Monday, April 9, 2012

T-4 Days

Matthew's beautiful 4 fingered hands.
I will never forget the moment that we found out that Matthew was born without thumbs.  We were standing in the pediatric examining room, watching as the on-call pediatrician examined our few hours old sweet baby Matthew.  She asked whether we had an ultrasound, and after we answered yes, she said "so, you know about his hands, right?".  I remember looking at his hands and counting those 4 fingers. I remember saying I needed to sit down. I don't remember much else until we were back in the car. I sat in back with Matthew and I watched Darren drive home trying not to use his thumbs.  That day, I remember calling my mom and saying "he doesn't have any thumbs".  And getting a youtube video from my best friend of a girl doing everything with no thumbs. And finding the article about pollicization from the Boston Children's Hospital. It was the start of Matthew's unique journey.

Though that day was dramatic and felt devastating at the time, looking back, we wish that Matthew's lack of thumbs were all he had to contend with.  He is amazing with his 4 fingers.  He can palm a ball.  He can hold a cup.  He can scribble.  He can hold a steering wheel.  I have no doubt that there would be no limit to what Matthew could accomplish with his 4 beautiful fingers just as they are.

Alyssa and Matthew on 'no thumbs' day.
But some tasks would be more of a struggle.  To see this for ourselves, on Saturday, Alyssa, Jackson, Darren and I all taped our thumb to our index fingers, to live life like Matthew does.  Yes, we understand that Matthew has a bit of an advantage in that he doesn't know life with a thumb and his muscles are more developed for the finger configuration that he has, but it was to remind us why we have scheduled pollicization for Matthew.  Jackson kept his thumb taped about 30 mins, Alyssa about an hour, and Darren and I did it for the majority of the day.  Some tasks weren't any more challenging.  Driving was actually pretty easy.  But some tasks were a bit more challenging, like buttoning a button and opening a jar.  And some tasks were exponentially more difficult.  Cutting the tape to put on the kids' thumbs was near impossible, as was carrying multiple cups to the table.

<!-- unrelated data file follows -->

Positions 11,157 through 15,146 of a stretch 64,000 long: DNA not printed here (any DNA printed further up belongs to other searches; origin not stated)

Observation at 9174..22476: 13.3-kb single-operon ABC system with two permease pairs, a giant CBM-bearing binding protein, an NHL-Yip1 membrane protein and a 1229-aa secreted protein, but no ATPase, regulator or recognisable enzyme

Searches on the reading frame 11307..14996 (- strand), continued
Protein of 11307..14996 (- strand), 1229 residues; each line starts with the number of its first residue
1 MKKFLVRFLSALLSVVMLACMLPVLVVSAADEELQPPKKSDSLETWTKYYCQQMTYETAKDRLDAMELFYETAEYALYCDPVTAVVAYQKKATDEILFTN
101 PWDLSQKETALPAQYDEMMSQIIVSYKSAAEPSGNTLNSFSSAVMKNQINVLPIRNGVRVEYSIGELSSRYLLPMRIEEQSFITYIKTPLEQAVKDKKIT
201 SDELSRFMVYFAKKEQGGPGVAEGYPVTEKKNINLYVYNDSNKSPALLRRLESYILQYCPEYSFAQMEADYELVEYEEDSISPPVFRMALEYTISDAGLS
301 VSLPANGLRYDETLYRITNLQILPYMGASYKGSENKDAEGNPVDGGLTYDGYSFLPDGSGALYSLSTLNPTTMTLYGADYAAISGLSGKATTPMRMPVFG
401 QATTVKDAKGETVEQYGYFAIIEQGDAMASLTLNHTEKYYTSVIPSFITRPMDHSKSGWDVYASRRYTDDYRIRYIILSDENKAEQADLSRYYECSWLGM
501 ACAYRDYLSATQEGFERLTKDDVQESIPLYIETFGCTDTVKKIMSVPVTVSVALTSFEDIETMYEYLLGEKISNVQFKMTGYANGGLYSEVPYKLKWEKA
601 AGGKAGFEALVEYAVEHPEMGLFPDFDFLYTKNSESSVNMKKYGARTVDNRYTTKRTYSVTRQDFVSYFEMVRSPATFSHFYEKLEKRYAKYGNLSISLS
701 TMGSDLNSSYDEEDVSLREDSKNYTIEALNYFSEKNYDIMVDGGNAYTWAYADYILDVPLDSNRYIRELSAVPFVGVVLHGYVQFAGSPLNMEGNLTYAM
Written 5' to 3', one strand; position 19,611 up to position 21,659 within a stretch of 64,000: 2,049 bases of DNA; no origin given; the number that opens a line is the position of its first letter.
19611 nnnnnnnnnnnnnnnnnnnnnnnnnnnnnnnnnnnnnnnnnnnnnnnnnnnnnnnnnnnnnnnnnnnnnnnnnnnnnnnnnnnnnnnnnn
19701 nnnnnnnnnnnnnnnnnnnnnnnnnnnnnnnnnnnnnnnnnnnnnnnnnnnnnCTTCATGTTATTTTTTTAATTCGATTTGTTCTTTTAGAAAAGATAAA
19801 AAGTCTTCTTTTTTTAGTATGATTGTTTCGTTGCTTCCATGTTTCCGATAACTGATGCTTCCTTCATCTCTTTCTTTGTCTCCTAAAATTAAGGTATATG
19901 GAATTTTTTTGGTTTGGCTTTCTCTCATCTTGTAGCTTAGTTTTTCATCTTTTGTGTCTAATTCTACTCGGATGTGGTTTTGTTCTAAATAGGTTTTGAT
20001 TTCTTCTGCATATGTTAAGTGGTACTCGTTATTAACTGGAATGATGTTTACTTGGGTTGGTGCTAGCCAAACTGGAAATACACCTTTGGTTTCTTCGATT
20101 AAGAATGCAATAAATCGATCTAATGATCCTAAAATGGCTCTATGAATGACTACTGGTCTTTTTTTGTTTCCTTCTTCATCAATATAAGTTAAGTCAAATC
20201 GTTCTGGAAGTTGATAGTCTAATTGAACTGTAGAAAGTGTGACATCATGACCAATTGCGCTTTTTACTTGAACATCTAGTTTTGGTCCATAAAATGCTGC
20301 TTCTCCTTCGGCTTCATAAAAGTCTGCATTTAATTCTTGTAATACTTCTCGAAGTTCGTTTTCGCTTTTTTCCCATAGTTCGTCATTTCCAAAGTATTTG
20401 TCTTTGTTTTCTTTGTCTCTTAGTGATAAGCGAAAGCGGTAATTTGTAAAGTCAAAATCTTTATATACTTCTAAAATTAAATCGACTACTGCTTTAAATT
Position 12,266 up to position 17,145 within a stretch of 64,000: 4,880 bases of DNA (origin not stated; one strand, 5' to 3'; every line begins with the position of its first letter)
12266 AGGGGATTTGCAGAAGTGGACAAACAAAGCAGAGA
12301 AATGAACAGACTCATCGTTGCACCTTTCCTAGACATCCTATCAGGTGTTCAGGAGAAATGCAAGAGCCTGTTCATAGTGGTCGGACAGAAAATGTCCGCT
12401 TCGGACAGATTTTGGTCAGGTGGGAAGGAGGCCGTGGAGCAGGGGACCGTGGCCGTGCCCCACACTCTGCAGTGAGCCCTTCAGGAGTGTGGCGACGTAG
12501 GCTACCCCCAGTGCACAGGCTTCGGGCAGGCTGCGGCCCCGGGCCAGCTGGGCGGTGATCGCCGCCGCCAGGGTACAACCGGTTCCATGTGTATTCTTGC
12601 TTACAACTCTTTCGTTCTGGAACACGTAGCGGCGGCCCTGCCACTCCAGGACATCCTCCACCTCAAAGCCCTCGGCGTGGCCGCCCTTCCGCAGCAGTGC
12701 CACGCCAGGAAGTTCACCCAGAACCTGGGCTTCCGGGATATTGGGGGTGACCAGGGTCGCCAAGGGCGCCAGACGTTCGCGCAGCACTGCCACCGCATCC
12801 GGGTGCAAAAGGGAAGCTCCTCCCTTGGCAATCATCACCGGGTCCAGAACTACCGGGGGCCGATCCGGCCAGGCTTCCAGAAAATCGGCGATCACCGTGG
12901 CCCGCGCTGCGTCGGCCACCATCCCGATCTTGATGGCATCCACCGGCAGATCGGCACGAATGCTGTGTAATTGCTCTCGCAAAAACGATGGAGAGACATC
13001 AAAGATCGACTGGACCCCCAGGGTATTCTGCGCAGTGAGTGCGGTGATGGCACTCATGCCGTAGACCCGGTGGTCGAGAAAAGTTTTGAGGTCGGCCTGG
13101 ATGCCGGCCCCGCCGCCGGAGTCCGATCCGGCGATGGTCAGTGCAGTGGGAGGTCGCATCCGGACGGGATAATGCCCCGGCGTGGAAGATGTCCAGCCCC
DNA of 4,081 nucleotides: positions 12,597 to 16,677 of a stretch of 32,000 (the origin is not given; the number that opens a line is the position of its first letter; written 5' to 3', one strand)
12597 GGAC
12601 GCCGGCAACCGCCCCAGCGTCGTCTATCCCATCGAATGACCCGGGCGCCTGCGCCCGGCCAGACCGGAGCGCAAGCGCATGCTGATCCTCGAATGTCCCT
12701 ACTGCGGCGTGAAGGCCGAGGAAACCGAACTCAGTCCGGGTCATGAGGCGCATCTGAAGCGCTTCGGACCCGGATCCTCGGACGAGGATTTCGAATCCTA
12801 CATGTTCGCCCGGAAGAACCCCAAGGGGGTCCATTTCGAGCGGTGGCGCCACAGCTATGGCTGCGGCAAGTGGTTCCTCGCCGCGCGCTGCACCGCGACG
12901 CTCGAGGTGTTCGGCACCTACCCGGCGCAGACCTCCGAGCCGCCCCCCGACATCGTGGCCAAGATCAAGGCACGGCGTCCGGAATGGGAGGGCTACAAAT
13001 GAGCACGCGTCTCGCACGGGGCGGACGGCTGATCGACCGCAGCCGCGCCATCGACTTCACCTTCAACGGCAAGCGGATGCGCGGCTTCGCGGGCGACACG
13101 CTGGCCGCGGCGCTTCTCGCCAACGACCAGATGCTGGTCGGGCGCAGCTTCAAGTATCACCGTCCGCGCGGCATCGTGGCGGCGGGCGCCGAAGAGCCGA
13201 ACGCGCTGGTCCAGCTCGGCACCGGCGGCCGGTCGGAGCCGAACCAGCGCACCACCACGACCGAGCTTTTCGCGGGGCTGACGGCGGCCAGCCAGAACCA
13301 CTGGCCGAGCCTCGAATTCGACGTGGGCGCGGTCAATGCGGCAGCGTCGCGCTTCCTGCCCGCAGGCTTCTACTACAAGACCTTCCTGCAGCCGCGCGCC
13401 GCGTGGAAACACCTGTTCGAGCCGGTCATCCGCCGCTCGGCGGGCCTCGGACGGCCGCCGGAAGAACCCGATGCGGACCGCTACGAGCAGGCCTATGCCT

After several postponements due to illness, Matthew's first pollicization, where they will move his index finger to a thumb position, is scheduled for this Friday.  Without this surgery, Matthew would be just fine, but our 'no thumbs' day was a reminder of why Matthew will benefit from this surgery.  Just like the relief we felt when we took the tape off, it will make life easier for him.  This surgery is our first real chance to do that.  I'm nervous and scared.  Any surgery is scary, but I'm praying fervently that this is the right choice for Matthew and that it will work out beautifully. 

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